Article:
Sunday, February 8, 2009

The Sweet Feeling of Forgiveness

Forgiveness is a central principle of the Gospel of Jesus Christ.

It is forgiveness, as a function of the Atonement of Jesus Christ and our own repentance, that allows us to be cleansed from sin, freed from guilt, and able to live in peace. It makes salvation possible, because forgiveness actually eradicates our sin - wipes it from existence.

"Behold, he who has repented of his sins, the same is forgiven, and I, the Lord, remember them no more."
-Doctrine & Covenants 58:42

He remembers them no more! Gone!

Without forgiveness, we could not go to heaven and live with Heavenly Father, for no unclean thing can dwell in His presence.

Obtaining forgiveness feels good! Whether it be from a loved one or from our Father in Heaven, there is a great feeling that comes with being forgiven - a weight is lifted. The prophet Alma, when he was converted, experienced the great contrast between the heavy guilt of sin and the peace and joy of being forgiven by a loving God:
"Now, as my mind caught hold upon this thought, I cried within my heart: O Jesus, thou Son of God, have mercy on me, who am in the gall of bitterness, and am encircled about by the everlasting chains of death. And now, behold, when I thought this, I could remember my pains no more; yea, I was harrowed up by the memory of my sins no more. And oh, what joy, and what marvelous light I did behold; yea, my soul was filled with joy as exceeding as was my pain! Yea, I say unto you, my son, that there could be nothing so exquisite and so bitter as were my pains. Yea, and again I say unto you, my son, that on the other hand, there can be nothing so exquisite and sweet as was my joy." -Alma 36:18-21
Forgiveness is sort of a two-way street. Not only are we promised forgiveness if we repent and rely upon the mercy of God through the Atonement of His Son, but we are also expected to forgive others. This makes perfect sense, since we are here to learn how to become more like God. It should be noted, however, that the commandment for us to forgive others is not merely a suggestion - it is conditional for our own forgiveness.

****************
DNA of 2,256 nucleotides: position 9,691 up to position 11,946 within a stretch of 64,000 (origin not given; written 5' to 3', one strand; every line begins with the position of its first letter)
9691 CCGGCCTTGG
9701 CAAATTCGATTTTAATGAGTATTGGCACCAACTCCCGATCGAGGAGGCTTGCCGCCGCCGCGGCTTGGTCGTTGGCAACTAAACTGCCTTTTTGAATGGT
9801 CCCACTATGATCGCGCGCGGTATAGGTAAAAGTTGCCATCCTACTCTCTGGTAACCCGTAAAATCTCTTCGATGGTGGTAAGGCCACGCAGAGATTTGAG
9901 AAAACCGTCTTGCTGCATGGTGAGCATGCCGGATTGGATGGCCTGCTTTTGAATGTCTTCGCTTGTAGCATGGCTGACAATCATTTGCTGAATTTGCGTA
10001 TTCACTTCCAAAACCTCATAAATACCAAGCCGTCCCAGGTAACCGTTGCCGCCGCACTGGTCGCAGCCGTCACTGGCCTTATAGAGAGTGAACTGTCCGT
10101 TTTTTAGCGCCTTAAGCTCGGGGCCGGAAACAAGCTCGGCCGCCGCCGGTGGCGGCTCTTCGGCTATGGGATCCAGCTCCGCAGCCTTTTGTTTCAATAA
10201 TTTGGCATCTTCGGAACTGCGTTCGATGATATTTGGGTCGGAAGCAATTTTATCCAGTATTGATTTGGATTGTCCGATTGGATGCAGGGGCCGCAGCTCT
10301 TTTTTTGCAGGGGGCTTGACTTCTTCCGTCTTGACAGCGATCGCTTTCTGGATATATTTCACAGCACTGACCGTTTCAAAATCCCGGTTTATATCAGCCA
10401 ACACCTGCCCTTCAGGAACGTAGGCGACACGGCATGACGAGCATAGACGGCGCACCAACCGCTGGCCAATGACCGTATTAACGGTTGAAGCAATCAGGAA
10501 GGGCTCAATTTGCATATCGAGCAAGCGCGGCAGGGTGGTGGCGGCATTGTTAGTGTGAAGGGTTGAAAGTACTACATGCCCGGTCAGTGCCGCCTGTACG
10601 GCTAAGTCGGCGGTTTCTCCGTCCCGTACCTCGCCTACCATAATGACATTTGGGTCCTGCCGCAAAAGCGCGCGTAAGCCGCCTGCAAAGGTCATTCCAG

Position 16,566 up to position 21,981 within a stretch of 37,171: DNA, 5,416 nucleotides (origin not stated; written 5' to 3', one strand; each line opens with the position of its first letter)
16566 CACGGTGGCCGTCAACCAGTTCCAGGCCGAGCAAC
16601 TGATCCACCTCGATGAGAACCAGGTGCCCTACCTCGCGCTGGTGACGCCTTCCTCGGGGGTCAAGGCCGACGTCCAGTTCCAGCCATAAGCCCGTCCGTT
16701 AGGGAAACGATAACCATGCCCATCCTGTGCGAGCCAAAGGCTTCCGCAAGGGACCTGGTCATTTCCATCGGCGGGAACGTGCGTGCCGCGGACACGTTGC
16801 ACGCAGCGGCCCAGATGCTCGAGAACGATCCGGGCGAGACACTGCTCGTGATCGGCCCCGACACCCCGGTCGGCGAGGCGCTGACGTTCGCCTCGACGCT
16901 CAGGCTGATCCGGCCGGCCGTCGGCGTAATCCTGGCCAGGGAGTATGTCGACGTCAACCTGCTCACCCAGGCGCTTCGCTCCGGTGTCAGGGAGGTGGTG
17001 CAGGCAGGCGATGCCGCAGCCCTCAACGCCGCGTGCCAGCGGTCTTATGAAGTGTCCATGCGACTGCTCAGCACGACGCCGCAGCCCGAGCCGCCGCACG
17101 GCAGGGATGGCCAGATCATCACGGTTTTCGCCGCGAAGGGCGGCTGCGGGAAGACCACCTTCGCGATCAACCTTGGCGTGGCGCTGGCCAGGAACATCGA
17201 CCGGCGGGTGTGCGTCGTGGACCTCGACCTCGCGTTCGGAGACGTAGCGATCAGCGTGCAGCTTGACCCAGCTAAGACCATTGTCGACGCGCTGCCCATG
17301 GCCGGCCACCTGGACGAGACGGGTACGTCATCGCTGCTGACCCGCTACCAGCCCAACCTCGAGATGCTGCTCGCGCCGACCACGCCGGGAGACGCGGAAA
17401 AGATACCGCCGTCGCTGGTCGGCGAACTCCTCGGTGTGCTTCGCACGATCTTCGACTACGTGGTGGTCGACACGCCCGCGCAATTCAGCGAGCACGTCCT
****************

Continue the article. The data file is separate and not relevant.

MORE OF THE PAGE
Indeed, choosing to not forgive others only hurts yourself, both by disqualifying yourself from heavenly forgiveness, and by causing your soul to be harrowed up and cankered by anger, spite, hatred, and negativity. Carrying anger and unresolved issues hurts your soul and is even physically unhealthy. You may think you are somehow punishing the unforgiven, but you are only punishing yourself.

Many in the world perceive a willingness to forgive as a weakness. It is actually a great strength! It takes humility, love, patience and many other Christlike virtues to be forgiving. And forgiveness is NOT a capitulation of any kind. Elder David E. Sorenson of the Seventy said:

Forgiveness does not require us to accept or tolerate evil. It does not require us to ignore the wrong that we see in the world around us or in our own lives. But as we fight against sin, we must not allow hatred or anger to control our thoughts or actions. The Savior said, “Wherefore, I say unto you, that ye ought to forgive one another; for he that forgiveth not his brother his trespasses standeth condemned before the Lord; for there remaineth in him the greater sin (D&C 64:9).”

One other note - when we are commanded to forgive all men, that includes ourselves. Sometimes that can be very hard, but it is part of the principle of forgiveness that we be willing to forgive ourselves.

I testify that forgiving others is the only way to live in true peace with others. People are fallible. They will inevitably hurt you and let you down, whether intentionally or unintentionally - out of ignorance, carelessness, or selfishness. Likewise, we ourselves are not perfect, and will surely be the cause of harm to others through our own shortcomings. This is why forgiveness is so crucial. We are all in need of forgiveness from one another, as we are all in need of forgiveness from our Heavenly Father.

The Lord said, "As I have loved you . . . love one another." Surely that includes, in a large measure, our willingness to forgive one another.

For a most excellent book on forgiveness, you should read The Miracle of Forgiveness by Spencer W. Kimball. It is a very worthwhile read, and although written 40 years ago, it is as pertinent today as it was then. I challenge you to read it, and to work each day to forgive others, and to seek forgiveness from our Heavenly Father.

You'll be glad you did.

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